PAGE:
Influenza A and B H1N1 H3N2 Hemagglutinin-nucleoprotein recombinant proteins, peptides and antibodies detect a virus commonly known as "the flu". Influenza is an infectious disease caused by an influenza virus. Symptoms can be mild to severe. The most common symptoms include a high fever, runny nose, sore throat, muscle pains, headache, coughing, and feeling tired. These symptoms typically begin two days after exposure to the virus and most last less than a week. The cough, however, may last for more than two weeks. In children, there may be nausea and vomiting, but these are not common in adults.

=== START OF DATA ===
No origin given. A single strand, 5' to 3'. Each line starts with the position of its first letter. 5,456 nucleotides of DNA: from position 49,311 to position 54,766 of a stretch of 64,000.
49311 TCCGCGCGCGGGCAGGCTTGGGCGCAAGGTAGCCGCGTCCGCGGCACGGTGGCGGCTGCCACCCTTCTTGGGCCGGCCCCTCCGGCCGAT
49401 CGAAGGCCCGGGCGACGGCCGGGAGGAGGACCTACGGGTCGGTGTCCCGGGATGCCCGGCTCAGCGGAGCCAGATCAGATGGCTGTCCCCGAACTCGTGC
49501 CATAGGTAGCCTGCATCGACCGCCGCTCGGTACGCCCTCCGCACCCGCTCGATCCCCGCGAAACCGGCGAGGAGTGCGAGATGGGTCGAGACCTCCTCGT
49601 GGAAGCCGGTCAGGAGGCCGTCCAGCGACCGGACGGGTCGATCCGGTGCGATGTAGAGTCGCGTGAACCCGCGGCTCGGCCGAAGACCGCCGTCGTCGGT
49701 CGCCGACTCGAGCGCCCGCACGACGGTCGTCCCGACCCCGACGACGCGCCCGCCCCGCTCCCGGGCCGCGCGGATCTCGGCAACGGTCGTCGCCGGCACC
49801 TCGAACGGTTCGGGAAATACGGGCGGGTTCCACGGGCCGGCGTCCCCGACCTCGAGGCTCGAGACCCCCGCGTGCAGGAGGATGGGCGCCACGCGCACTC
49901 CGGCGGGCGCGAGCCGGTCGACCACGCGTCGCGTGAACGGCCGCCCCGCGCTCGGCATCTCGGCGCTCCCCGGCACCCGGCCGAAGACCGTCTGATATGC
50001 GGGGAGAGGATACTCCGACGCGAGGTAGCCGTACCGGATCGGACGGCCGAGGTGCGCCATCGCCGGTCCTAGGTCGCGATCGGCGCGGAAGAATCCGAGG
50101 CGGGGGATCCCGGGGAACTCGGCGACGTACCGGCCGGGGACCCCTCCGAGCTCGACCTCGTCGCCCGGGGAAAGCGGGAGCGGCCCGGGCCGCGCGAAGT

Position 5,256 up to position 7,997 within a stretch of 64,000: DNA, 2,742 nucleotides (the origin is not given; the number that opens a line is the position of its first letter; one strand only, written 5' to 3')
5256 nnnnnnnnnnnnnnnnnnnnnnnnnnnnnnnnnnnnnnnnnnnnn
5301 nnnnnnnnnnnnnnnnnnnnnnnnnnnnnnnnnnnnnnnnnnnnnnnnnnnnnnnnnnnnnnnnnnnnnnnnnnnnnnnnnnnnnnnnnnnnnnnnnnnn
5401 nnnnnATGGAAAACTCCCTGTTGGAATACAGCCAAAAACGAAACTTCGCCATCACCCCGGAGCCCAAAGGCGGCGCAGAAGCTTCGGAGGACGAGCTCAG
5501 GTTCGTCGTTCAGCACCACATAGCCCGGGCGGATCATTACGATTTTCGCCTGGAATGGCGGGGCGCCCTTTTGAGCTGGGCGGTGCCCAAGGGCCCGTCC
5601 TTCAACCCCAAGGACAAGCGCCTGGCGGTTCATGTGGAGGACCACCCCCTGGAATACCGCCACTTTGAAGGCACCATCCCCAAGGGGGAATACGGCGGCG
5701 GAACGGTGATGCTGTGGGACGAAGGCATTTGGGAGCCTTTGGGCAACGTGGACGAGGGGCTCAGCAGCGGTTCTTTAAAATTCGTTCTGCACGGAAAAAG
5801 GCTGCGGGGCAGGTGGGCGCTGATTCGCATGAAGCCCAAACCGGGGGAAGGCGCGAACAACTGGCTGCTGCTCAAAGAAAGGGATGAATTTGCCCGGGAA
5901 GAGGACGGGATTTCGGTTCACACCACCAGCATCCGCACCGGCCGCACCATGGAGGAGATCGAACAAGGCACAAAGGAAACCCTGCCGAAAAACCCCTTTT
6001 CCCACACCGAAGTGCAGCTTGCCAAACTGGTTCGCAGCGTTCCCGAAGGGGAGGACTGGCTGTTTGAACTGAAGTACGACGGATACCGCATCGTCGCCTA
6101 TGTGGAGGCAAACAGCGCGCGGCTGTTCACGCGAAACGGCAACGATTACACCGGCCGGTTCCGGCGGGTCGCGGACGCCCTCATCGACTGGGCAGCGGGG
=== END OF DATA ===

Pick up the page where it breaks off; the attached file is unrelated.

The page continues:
This is a monoclonal antibody which is greatly purified and with high binding affinity for the antigen that it is risen against. If used correctly and according the protocol, this antibody will provide excellent and reproducible results with guaranteed success for the tested and confirmed applications. Amongst the advantages of the monoclonal antibodies are: the fact that while the hybridoma takes a bit longer to be produced, once the line is ready there is virtually an endless supply of these antibodie throughout time with little to no variations in recognition sites of the antigen in different batches; in comparison to the polyclonal antibodies monoclonal antibodies are highly specific to a given epitope and can be used in applications where specific targeting is required.